The latest display in our changing Presenting… series showcases some of the incredible colours seen in many insects. Zoe Simmons, collections manager in our Life Collections, explains how such wonderful hues are created.
Reflected and refracted light creates the many bright and shining colours found in some insects. The dazzling natural display shown in the specimens here is formed through a combination of embedded pigments and sculpted surfaces on each insect’s external skeleton.
Different pigment chemicals are responsible for different colours. Carotenoids produce yellow, orange and red hues, while bilins may be green, or blue if linked with proteins. They reflect and absorb different wavelengths of light, and the wavelengths that are reflected are the ones that we see as colour. Typically humans can see wavelengths of 390-700 nanometres, with the lower wavelengths perceived as blue, and the higher ones as red.
Many insects also have multiple thin layers over their upper surfaces to help protect them and prevent dehydration. Variations in thickness and chemical composition of these layers can interfere with the transmission of light, refracting and scattering it back.
The shape of the surface layer can reflect light in a multitude of directions, with micro-folds, grooves, pits, hairs and scales all helping to produce complex colours and effects.
The formation and purpose of these colours is scientifically interesting, with research having applications in areas such as nanotechnology. But these insects are also simply beautiful examples of the spectacular diversity of the natural world.
In the process of researching or conserving old pinned insects, it’s common to find a green deposit clustered around the pin. This is known as verdigris and is a natural patina created when the metal oxidizes over time. Katherine Child is Image Technician in the Museum’s Life collections and takes photos of insects for researchers, students, artists and publications. She is also an artist in her own right, so when she witnessed verdigris being removed during a conservation project, she came up with an inspired idea.
A few years ago I read a book called Colour: Travels Through the Paintbox, by Victoria Finlay, and was interested to learn that verdigris was once used as a pigment. Verdigris, which I now know translates from French as ‘Green of Greece’, is a word that’s been in my vocabulary since I was small. I loved its rich bright blue-green colour, which is often seen on old copper piping or copper statues.
Verdigris forms when copper or a copper alloy reacts with water, oxygen, carbon dioxide or sulphur.
As early as 5thcentury AD, it was used in paint-making, and until the late 19th century it was the most vibrant green pigment available. But it was unstable – Leonardo da Vinci warned that it ‘vanishes into thin air if not varnished quickly.’ These days synthetic pigments provide a more constant alternative.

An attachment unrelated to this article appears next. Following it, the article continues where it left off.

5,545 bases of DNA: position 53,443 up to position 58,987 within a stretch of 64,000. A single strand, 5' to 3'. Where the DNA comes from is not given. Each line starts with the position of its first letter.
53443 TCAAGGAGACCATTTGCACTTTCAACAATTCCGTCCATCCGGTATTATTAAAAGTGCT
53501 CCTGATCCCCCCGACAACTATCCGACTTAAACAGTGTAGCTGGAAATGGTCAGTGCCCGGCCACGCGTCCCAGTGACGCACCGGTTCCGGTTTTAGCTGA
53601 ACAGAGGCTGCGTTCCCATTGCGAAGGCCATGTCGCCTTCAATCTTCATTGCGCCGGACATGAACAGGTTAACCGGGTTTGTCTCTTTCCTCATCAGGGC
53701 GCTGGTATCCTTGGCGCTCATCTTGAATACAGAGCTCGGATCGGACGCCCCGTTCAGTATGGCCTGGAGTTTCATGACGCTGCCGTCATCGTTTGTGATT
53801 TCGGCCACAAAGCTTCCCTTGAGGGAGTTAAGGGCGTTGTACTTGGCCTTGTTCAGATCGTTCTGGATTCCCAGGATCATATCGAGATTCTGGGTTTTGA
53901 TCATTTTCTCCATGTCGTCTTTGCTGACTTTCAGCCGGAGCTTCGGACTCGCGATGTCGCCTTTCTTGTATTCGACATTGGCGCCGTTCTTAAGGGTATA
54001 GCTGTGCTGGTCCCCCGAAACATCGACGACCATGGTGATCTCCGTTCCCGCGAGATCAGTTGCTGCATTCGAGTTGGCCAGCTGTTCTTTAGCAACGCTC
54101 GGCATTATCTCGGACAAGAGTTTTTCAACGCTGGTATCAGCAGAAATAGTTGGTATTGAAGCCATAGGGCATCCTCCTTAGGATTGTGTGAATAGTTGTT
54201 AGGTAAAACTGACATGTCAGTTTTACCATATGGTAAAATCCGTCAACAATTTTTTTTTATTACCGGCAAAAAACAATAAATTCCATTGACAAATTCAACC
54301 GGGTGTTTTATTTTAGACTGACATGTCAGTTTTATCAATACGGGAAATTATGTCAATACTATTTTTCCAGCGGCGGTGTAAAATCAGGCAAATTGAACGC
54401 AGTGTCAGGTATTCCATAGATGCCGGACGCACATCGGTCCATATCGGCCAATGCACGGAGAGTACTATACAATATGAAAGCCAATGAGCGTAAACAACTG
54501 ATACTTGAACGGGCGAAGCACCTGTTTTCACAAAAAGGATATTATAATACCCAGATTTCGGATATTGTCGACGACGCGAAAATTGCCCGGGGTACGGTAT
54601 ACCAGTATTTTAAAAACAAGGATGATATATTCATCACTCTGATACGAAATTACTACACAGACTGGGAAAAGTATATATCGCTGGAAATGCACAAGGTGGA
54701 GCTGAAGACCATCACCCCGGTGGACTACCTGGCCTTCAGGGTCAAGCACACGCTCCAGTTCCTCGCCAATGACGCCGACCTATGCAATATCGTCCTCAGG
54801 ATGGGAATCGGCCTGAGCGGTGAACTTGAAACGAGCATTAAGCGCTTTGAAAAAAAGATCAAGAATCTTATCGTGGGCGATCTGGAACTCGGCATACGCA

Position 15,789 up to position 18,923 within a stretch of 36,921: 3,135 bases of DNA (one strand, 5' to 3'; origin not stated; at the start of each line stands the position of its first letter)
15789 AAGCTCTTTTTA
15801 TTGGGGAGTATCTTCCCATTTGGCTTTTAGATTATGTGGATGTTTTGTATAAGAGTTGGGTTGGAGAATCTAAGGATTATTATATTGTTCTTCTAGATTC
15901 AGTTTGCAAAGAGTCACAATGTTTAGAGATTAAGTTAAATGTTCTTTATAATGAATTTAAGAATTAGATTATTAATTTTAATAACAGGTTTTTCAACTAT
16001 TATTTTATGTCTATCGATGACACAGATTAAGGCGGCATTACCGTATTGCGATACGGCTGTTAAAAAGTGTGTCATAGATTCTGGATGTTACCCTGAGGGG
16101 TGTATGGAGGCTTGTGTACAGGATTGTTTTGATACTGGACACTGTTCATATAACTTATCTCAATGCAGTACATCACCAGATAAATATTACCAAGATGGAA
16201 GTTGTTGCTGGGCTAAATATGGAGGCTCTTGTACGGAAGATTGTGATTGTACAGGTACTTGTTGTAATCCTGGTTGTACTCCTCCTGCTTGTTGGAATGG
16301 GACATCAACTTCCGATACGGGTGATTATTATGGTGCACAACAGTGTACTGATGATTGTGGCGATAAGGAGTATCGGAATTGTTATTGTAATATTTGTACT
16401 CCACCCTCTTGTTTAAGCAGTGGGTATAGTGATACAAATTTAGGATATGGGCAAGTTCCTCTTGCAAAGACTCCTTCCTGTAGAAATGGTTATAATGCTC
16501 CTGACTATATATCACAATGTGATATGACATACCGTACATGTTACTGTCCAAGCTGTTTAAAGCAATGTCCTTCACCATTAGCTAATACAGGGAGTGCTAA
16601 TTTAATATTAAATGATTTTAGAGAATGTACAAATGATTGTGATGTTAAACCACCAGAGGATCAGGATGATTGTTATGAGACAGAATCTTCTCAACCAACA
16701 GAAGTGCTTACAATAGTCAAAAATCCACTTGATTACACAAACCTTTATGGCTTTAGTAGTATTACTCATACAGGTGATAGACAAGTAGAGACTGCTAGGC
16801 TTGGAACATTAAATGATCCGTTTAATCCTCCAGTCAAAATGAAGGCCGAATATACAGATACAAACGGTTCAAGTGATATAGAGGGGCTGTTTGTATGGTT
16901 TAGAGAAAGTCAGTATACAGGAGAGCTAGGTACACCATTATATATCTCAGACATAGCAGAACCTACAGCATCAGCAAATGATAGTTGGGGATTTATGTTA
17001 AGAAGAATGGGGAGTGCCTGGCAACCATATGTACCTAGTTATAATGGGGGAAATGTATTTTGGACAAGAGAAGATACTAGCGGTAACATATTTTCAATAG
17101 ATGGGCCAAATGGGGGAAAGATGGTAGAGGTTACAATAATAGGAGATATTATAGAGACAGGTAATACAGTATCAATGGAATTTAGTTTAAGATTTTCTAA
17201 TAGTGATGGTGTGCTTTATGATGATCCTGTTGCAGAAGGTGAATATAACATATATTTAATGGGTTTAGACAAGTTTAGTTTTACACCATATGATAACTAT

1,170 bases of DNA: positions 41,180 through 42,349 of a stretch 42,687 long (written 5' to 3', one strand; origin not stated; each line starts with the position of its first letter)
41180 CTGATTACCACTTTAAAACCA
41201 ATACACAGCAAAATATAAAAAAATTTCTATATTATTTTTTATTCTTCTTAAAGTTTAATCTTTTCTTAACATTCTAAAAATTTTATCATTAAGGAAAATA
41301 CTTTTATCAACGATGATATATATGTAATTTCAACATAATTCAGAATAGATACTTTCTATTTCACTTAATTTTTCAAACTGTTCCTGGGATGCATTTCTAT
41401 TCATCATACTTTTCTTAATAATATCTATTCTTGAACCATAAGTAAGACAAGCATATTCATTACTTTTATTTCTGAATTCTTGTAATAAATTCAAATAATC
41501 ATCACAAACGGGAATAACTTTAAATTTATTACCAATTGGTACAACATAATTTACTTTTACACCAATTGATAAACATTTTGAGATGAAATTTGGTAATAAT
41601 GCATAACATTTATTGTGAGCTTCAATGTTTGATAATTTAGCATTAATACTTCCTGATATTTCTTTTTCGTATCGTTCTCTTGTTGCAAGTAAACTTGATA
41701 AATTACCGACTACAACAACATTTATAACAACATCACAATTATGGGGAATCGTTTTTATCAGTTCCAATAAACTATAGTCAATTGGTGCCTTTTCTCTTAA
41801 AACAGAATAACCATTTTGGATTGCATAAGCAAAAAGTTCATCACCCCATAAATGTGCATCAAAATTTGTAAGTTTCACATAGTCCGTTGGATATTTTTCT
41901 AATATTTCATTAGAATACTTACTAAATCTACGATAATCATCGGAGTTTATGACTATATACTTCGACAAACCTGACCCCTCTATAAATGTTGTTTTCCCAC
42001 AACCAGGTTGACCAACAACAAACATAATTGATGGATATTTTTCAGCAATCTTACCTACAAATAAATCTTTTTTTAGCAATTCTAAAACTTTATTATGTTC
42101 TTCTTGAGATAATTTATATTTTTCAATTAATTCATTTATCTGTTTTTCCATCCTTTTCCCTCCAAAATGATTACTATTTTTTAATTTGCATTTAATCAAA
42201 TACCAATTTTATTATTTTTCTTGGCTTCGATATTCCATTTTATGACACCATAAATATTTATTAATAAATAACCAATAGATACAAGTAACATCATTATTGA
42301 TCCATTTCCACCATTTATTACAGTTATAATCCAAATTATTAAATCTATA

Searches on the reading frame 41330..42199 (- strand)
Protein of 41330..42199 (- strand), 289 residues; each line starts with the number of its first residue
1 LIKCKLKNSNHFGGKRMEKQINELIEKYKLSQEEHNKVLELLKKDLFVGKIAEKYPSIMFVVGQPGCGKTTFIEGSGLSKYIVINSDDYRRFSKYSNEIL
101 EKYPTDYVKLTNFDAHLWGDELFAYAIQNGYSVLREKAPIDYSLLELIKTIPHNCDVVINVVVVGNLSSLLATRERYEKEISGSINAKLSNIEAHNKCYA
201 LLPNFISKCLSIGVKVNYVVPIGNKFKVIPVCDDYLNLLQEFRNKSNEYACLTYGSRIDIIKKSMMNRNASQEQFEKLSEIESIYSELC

Despite its past uses, verdigris is a big problem in pinned insect collections. Nowadays stainless steel pins are used, but pins containing copper still remain in old collections and these react with air and insect fats. The more fatty the insect, the more verdigris tends to form and, if left, it can damage a specimen irreparably.
Comprising around five million or so insects, the Hope Entomological Collections here in the Museum take quite a bit of looking after. A few years ago a project to catalogue and conserve many of its butterfly and moth specimens was undertaken and the removal of verdigris and repining of insects was part of this.
With paint-making in mind, I asked that the beautiful, but problematic, substance be saved. About three years on I finally got around to using the pigment, which I had also been adding to while photographing the collections.
I chose a variety of differently shaped moths to paint (most of the verdigris came from moths, so moths seemed the most apt subject). To narrow my options further I went for green moths. Some of the specimens I chose had verdigris on their pin, so I was able to take pigment and use it to paint the very specimens from which it came!
After a first failed attempt to make watercolour paint (during which pigment and water remained stubbornly separate due to the greasy insect fats still present), I tried again, this time using linseed oil to make oil paint – and it worked! Traditionally a flat bottomed tool called a muller was used to press pigment into the water or oil. Not having one of these, I used the flat end of a pestle and a mortar which did the trick.
The paint went surprisingly far and, following on from the 14 green moths, I plan to use up the remainder to paint beetles.
Katherine’s Miscellany of Moths painting can be seen on display in the Museum’s Community Case until 18th October.